To get you started, let me give you some snippets of code. Oh BTW, they release a Perl SDK also, which is really cool and it is really well designed. And since it is designed in Perl, hacking it is just that more fun. So the code snippets, I’m about to show you are in Perl. If you want Java or powershell shudders scripts there are tons of examples on their developer site.
Regardless, you have to read their VIPerl documentation. In fact most of these snippets would make sense & seem familiar if you actually read them first. VIPerl SDK uses certain environment variables - you don’t have to use them, but for these examples, it is easy to explain using them.
Once you have VIPerl SDK installed, just use it…
These three statements do all the magic of reading, validating options and connecting to the VC server.
Now let us do some simple stuff like finding your datacenter.
And may be get all hosts under this datacenter
Now, find the list of VMs assigned for the VI_USERNAME.
Now at this point, you have the list of VMs for a particular user and you might want to connect to it. There are two options for it (that I know of) - 1) Connect using VMWare View Client (there is a linux version too!) or connect directly through the browser using VMWare MKS client. The MKS client will be installed automatically when you try to access the console of a VM in the browser (even though support for all browsers is non-existent). I’ll show you how to connect via MKS.
So from our previous command, we found all the VMs for the user, let us create a “View Console” link for it.
OK, lets start with AcquireMksTicket(). This method provides you a ticket (along with other relevant stuff) to access the console of a particular VM and it is time sensitive that means after a while of inactivity, it expires. The viewConsole.cgi page, which you have to create btw (and is attached to this page), will take the relevant MKS parameters & allow you to connect to the VM console through its browser plugin, which happens to be:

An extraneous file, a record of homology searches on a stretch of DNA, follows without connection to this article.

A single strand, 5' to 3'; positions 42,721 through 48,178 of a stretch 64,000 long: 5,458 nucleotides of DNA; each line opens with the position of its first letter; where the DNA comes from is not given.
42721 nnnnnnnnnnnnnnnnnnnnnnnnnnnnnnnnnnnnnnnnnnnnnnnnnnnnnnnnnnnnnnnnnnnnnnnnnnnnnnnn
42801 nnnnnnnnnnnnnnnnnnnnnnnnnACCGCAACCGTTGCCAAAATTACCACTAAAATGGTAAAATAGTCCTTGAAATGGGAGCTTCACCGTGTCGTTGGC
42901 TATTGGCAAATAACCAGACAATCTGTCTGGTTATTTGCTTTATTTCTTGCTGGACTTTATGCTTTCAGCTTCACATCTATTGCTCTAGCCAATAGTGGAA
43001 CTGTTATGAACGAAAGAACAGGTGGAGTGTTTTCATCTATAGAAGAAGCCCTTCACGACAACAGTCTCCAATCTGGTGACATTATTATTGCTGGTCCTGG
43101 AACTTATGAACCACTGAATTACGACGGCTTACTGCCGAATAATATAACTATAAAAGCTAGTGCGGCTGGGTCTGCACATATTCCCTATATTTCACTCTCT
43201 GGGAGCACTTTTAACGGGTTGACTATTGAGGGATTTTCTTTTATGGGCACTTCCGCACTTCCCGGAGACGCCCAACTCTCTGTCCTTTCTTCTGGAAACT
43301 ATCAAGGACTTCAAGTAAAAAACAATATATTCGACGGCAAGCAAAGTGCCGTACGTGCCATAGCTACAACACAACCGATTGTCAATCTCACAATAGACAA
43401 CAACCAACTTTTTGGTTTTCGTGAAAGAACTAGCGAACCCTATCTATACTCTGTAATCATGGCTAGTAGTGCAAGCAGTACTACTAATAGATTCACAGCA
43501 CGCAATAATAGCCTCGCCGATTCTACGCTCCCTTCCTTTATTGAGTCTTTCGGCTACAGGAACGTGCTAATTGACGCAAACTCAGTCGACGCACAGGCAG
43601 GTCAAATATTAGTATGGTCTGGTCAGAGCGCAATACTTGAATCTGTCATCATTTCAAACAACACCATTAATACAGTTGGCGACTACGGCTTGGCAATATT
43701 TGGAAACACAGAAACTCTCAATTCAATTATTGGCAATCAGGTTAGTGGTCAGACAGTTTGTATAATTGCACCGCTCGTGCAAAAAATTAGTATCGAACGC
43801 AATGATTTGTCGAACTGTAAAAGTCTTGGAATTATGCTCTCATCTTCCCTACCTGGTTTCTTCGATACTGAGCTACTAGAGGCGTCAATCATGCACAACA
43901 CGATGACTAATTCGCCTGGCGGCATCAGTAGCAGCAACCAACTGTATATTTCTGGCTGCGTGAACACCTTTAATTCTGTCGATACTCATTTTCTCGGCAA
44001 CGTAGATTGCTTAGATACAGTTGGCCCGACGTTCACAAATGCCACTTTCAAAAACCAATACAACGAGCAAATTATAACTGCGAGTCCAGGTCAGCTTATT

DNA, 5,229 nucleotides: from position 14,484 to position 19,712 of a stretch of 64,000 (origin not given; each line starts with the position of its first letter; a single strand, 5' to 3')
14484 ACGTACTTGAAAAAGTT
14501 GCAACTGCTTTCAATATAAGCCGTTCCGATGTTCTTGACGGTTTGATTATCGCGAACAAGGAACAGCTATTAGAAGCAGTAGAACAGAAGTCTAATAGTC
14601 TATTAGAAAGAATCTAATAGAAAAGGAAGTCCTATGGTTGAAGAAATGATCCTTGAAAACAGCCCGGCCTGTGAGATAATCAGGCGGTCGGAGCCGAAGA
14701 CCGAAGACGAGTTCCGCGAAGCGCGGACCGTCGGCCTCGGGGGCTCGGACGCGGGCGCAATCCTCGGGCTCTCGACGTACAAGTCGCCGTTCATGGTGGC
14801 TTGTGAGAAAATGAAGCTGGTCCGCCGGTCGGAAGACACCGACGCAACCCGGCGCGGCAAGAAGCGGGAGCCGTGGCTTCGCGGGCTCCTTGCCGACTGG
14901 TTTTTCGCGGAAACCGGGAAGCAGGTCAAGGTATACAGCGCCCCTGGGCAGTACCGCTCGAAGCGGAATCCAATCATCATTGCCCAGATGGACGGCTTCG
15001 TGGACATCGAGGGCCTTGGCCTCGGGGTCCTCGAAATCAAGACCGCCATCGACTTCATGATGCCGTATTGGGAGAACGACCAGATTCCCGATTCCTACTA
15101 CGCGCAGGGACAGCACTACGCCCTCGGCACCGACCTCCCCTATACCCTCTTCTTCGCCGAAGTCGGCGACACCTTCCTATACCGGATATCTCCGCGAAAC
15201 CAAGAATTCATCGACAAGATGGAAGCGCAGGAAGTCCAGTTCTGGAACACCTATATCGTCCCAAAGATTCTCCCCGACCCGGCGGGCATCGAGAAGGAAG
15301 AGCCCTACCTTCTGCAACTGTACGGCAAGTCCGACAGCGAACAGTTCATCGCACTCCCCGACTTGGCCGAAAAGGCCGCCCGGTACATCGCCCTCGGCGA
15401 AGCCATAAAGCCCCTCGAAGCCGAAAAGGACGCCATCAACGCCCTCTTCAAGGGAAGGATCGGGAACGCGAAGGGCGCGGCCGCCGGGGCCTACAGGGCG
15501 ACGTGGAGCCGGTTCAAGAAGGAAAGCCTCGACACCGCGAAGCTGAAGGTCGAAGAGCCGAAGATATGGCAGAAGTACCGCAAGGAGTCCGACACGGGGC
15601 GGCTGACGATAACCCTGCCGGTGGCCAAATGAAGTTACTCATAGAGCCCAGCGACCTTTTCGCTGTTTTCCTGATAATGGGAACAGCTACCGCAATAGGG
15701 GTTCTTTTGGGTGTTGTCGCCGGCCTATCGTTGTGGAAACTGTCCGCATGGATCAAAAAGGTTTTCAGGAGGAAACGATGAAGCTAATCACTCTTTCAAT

Note that the classid might change depending on the version of MKS plugin and you should change it accordingly. Try this example first though. So as you can see, this plugin is shipped with every ESX server. Oh one more thing, if you payed close attention to the codebase attribute of the object tag, you’ll notice that we’re connecting to the ESX server on which this VM is hosted directly and not through the VC.
Well, there you go - you have connected to your VC, accessed all the VMs for the logged in user & allowed your user to connect to your VM. Now, you might ask how do I deploy these VMs for the user? Can I create groups and allow authorized access to it? Well, if you have read this far & understood what is involved then those things shouldn’t be too hard - for one, all the necessary methods are provided through the SDK. Just RTFM.
View Vonsole CGI: [viewConsole.cgi][viewConsole] [viewConsole]: /assets/files/viewConsole.cgi.zip